Airline Disruptions Continue Amid Middle East Conflict

Airline Disruptions Continue Amid Middle East Conflict

Global airlines experienced significant disruptions to their flights on Monday following Iran's missile and drone attacks on Israel, which limited flight options for planes traveling between Europe and Asia.

The attacks, involving over 300 missiles and drones from Iran towards Israel (most of which were intercepted by Israel's U.S.-supported missile defense system), caused widespread chaos in the aviation industry. This resulted in the cancellation or rerouting of flights by at least a dozen airlines over the past two days, including Qantas, Lufthansa, United Airlines, and Air India.

Mark Zee, founder of OPSGROUP, a firm that monitors airspace and airports, described this event as the most significant disruption to air travel since the September 11, 2001 attacks on the World Trade Center. Zee emphasized that multiple airspaces being closed in quick succession has led to considerable chaos and anticipated that disruptions would persist for several more days.

The current routing challenges present a setback to an industry already grappling with various restrictions due to ongoing conflicts, such as those between Israel and Hamas, and Russia and Ukraine.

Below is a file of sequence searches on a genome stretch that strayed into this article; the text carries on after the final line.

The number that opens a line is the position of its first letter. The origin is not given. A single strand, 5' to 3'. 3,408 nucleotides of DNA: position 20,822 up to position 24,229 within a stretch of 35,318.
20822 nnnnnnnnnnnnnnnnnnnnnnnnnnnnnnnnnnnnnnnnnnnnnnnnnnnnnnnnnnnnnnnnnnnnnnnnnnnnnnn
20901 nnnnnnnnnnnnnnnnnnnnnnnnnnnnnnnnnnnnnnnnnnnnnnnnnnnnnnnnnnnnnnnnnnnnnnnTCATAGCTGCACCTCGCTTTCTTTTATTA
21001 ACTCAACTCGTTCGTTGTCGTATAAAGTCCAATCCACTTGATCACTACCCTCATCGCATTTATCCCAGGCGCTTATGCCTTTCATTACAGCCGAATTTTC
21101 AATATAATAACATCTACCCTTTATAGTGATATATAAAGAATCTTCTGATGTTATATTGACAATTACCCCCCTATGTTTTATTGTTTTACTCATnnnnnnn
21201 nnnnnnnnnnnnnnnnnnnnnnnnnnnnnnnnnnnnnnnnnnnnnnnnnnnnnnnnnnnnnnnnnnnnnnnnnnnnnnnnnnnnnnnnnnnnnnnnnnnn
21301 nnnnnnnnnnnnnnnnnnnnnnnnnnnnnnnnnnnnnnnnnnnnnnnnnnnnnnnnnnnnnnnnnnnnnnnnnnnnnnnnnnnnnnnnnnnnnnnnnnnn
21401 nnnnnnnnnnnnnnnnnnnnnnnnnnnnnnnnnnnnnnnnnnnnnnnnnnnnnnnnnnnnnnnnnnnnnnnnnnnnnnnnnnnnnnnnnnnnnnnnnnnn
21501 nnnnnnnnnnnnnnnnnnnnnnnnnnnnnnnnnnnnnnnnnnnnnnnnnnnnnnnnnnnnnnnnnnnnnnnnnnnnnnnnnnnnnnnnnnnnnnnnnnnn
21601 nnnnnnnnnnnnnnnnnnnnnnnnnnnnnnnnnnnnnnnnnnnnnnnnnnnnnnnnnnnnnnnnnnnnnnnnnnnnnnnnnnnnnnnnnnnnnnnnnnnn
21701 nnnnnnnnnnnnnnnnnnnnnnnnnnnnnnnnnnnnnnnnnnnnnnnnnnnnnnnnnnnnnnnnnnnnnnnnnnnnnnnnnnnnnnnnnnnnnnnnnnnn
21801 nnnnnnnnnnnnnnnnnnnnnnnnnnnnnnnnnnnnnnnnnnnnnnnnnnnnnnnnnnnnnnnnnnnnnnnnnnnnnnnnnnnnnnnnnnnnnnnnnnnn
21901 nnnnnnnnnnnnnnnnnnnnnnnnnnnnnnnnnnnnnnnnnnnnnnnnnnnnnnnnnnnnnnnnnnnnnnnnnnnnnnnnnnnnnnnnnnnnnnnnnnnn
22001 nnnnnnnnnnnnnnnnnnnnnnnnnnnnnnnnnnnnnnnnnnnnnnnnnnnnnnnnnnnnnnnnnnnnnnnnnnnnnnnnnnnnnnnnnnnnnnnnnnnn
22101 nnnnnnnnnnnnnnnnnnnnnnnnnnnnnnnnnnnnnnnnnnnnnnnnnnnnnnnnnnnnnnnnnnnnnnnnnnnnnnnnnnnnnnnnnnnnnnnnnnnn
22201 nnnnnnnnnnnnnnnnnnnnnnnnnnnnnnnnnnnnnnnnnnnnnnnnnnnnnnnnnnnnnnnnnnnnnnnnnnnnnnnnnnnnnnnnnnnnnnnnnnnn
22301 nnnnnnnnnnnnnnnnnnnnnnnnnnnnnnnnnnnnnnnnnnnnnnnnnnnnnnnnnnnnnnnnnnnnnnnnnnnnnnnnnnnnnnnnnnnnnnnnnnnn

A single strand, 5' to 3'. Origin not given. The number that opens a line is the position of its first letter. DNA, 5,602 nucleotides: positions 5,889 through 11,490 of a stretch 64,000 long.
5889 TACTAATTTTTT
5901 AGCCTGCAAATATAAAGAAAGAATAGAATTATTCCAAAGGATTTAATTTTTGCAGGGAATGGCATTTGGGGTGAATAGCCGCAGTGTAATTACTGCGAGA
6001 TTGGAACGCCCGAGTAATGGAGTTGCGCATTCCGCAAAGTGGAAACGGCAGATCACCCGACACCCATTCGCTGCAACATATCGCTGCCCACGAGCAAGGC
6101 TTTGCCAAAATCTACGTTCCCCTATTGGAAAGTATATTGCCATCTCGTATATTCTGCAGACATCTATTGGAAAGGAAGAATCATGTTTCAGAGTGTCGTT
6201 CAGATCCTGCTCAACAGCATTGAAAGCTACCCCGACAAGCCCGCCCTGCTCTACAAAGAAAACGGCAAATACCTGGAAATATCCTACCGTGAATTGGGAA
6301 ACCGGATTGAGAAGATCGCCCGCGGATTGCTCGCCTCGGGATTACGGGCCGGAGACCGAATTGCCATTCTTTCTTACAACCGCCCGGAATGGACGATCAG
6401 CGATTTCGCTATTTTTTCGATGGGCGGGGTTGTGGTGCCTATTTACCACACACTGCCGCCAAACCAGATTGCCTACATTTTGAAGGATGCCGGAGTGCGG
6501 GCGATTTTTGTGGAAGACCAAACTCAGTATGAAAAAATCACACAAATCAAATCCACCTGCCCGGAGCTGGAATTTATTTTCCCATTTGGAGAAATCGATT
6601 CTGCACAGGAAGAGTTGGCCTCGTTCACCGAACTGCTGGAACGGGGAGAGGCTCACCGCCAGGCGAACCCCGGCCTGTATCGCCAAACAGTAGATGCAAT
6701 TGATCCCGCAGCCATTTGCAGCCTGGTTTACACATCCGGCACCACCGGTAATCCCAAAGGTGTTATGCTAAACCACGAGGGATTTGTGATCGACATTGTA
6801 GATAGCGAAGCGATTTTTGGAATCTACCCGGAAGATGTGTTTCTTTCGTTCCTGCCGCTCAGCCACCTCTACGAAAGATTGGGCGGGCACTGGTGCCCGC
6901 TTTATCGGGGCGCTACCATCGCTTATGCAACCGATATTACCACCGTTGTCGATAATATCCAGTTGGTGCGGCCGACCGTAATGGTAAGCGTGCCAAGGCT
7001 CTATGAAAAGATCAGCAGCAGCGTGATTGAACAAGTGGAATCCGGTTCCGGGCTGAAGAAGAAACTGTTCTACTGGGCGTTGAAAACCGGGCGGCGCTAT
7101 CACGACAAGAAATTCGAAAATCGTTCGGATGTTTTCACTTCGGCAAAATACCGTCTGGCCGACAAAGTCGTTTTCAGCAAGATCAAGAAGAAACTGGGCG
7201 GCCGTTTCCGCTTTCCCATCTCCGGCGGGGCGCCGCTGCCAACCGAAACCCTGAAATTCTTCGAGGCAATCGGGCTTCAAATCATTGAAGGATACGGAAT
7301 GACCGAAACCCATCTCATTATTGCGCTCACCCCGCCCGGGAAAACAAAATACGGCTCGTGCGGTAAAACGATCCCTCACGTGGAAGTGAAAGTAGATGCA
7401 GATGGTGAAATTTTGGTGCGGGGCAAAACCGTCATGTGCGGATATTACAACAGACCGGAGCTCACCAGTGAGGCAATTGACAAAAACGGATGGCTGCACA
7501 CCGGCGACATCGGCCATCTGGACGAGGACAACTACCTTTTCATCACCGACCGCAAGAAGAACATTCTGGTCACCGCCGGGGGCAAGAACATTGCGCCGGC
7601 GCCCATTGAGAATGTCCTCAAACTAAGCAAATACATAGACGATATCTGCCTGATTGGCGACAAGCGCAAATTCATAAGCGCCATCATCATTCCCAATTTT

For airlines traveling between Europe and Asia, the closure of Iran's airspace restricts them to two primary alternative routes: either through Turkey or via Egypt and Saudi Arabia, according to Zee.

Israel initially closed its airspace on Saturday but reopened it on Sunday morning. Additionally, Jordan, Iraq, and Lebanon resumed flights over their territories. Major Middle Eastern carriers like Emirates Airlines, Qatar Airways, and Etihad Airways announced on Sunday that they would resume operations in the region after canceling or rerouting some flights.

It remains unclear whether these recent events will impact passenger demand, which has remained robust despite ongoing conflicts in Ukraine and Gaza, according to Brendan Sobie, an independent aviation analyst. Sobie noted that while concerns about traveling may arise if conflicts escalate further, this has not yet been the case.

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